If you take a casual, unscientific Google Search for the “greatest speakers of all time,” a small scrollable window appears.
In it are the faces of fifty known greats —Martin Luther King, Jr., John F. Kennedy, Winston Churchill. Almost all, save a meager seven, are men.
Too often, women are seen as somehow less competent at public speaking, that their voices are just missing something, just a shade away from greatness. It is a situation exemplified time and again by my own experiences; my freshman year, during one of my first-ever debate tournaments, a judge voted against me because my high-pitched voice made her “want to poke [her] eye out with a fork.” Another, in lieu of commenting on my speaking skills at all, informed me that my dress shirt matched my skin color.
Incident by incident, I came to realize the intensity of the double standard — not merely for women in debate, but for women in leadership. I came to feel with a horrible acuteness the reality of the glass ceiling; in church, I listened to religious teachers lecture on the danger of female pastors. When I chose to object, I was pulled aside after class.
“Look, I know you’re smart, but you will never be a leader. God did not intend for women to be leaders.”
“Why not?” I asked, fighting back fury. I began to rattle off counterexamples.
“Right,” he admitted. “But that’s only because sometimes there’s a shortage of men.”
On my way home that day, I sat in the passenger seat, my knees curled up to my chin, and cried.
Little wonder, I thought, that there has never yet been a female president, and that women are only a small minority of Congressional representatives and Fortune 500 executives. How many girls had been convinced to turn away from leadership, taught to see themselves as incompetent speakers and unworthy leaders? How many girls labored tirelessly for projects, only to meet criticism for their appearance rather than their work? At every step along the way, every presentation, every speech, society tears women down.
And so, at the recent DNC, which for the first time nominated a woman for the presidency, I saw the fringes of a system that had for so long invisibly bound me. But I saw its edges begin to fray.
One such moment, surprisingly, was Bill Clinton’s “first spouse” speech. Consider, for instance, his opening lines:
In the spring of 1971, I met a girl. The first time I saw her, we were, appropriately enough, in a class on political and civil rights. She had thick blond hair, big glasses. Wore no makeup. And she exuded this strength of self-possession I found magnetic.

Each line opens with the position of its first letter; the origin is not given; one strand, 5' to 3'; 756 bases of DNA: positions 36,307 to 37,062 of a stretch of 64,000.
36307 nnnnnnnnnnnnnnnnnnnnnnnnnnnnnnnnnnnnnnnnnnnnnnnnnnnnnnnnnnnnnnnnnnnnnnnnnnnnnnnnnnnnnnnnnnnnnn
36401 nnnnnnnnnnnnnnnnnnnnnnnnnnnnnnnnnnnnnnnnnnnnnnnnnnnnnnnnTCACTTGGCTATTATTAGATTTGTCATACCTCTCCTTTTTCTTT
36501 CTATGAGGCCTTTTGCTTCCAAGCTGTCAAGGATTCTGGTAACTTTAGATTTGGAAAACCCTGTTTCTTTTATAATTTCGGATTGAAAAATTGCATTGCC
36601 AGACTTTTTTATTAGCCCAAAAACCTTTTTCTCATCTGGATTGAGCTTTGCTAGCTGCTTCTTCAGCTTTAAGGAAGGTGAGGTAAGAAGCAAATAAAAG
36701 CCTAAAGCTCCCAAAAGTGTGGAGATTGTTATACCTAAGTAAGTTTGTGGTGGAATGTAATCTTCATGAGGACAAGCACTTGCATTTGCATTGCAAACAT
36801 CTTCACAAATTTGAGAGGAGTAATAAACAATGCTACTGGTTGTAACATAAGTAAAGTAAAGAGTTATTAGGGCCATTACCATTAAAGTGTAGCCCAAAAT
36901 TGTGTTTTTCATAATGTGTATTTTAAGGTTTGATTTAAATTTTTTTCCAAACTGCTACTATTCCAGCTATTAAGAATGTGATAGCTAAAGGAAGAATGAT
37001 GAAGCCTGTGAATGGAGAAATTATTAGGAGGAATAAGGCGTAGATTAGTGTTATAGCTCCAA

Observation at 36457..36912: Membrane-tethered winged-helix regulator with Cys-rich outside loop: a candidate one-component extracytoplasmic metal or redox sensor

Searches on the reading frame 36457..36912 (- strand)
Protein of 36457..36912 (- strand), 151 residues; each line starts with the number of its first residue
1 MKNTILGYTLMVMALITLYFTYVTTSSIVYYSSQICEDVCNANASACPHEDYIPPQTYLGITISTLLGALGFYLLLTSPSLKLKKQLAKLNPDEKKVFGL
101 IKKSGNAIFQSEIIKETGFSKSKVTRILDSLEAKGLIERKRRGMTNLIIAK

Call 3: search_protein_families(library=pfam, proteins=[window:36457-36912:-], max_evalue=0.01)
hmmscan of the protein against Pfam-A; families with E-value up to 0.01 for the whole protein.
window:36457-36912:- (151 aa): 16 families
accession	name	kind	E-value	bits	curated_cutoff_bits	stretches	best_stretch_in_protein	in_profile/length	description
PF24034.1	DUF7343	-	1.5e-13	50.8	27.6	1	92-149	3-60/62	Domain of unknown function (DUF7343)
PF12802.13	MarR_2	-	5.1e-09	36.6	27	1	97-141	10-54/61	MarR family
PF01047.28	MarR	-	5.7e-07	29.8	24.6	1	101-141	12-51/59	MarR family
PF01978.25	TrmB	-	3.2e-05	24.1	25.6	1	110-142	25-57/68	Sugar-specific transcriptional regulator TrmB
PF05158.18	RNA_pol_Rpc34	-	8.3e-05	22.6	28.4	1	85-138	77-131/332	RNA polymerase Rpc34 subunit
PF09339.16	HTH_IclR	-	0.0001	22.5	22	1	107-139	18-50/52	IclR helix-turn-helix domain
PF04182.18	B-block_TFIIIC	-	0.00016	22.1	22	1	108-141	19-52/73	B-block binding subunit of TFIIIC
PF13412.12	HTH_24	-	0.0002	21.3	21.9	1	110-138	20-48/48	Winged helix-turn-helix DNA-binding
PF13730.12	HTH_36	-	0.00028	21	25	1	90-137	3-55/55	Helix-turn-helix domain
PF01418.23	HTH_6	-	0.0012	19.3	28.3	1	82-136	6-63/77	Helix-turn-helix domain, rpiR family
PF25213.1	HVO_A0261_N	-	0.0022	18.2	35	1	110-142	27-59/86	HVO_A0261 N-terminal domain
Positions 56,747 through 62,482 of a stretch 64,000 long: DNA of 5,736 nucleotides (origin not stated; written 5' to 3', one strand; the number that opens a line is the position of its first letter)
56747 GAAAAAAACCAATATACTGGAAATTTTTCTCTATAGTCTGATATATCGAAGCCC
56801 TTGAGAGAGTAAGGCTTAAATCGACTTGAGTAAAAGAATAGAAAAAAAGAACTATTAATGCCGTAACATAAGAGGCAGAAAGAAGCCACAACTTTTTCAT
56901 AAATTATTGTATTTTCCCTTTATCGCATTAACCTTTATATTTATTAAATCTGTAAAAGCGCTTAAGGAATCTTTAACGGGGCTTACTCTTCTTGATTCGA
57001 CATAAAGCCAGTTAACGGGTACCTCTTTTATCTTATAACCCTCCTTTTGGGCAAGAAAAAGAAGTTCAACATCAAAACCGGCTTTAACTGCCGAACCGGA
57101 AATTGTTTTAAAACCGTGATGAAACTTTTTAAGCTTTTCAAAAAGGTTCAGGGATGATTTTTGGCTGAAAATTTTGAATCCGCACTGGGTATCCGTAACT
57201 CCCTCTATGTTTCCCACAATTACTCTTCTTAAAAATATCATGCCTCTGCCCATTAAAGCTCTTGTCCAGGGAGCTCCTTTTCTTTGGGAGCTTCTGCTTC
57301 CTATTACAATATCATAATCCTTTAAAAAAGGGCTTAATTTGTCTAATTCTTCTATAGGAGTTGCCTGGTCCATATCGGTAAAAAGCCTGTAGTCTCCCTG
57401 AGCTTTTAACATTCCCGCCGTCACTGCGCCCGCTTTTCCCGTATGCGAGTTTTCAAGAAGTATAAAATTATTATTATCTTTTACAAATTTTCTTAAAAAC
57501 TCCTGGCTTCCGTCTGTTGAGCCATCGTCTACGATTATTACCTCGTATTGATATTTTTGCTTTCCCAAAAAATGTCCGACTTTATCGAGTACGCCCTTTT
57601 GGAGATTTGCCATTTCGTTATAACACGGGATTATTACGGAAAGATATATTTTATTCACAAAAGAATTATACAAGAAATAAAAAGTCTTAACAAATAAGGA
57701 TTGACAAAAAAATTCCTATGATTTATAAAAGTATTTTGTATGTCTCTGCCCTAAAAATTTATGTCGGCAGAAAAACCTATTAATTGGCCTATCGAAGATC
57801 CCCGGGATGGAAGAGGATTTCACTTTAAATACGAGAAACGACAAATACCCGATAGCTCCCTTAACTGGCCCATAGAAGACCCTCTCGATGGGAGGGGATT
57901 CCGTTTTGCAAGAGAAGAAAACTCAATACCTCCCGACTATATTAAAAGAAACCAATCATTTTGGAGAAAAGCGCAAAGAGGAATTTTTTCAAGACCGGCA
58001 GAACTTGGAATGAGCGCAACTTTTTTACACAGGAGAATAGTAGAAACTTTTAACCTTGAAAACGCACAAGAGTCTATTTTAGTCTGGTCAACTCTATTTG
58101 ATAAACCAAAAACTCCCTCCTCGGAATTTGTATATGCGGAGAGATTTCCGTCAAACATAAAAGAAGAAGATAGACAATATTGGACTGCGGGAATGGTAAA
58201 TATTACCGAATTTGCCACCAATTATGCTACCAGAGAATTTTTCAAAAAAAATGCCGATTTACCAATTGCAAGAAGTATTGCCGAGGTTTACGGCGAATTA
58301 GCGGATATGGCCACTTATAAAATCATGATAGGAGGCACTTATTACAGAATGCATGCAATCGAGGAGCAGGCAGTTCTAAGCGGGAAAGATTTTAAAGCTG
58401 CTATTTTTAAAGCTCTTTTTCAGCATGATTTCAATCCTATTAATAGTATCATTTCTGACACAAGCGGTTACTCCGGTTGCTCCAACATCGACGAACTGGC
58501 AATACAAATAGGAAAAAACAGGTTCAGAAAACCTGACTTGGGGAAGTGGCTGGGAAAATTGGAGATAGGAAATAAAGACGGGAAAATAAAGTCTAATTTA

The description here, of Hillary Clinton, jumped out at me as soon as he uttered the words: “in a class.” “Big glasses.” “No makeup.”
These are the very qualities that women are typically shamed for. These are the very qualities that I was once ashamed of: being nerdy and always in a class, wearing glasses since I was eight years old, having mediocre makeup skills that countless YouTube tutorials could never solve.
And yet, in the speech, these qualities are seen as a source of “strength.” They are “magnetic.” For the first time, the double standard for women to appear effortlessly beautiful, glasses-free and a picture of perfection, crumbles to reveal strength in the empowered female academic, the empowered female leader.
In many ways, the recent Democratic Convention was profoundly inspirational. There were countless examples of empowered women, from the mothers of shooting victims to female Representatives, from Michelle Obama to actresses Meryl Streep, Elizabeth Banks, America Ferrera and Lena Dunham. At the center of it all, however, was the first woman to be within an arm’s reach of the presidency: Hillary Clinton.
And Hillary’s complex politics aside (truly, let me reemphasize: This. Is. Not. About. The. Politics.), let us celebrate this moment. Her achievement is symbolic of women’s struggle — and victory — over everyday microaggressions. At last there comes a female leader who has not been torn down because her speeches are "not quite as great" as her husband's, because women are not intended for leadership or too emotional to make judgements; because her body is not the picture of ageless, idealized youth. Her own electrifying speech on Thursday night could not have phrased it better: “when any barrier falls in America, it clears the way for everyone. After all, when there are no ceilings, the sky's the limit.”
Because, by the way, Hillary is one of the seven women to make the list of greatest speakers. However, even in her own words, this accomplishment is not a cause for complacency; it is a cause to keep fighting, fighting until “every one of the 161 million women and girls across America has the opportunity she deserves to have.”
So, Hillary, thank you. You have helped to open a realm of possibility to a new generation of women.
Lead Image Credit: WOCinTech Chat via Flickr Creative Commons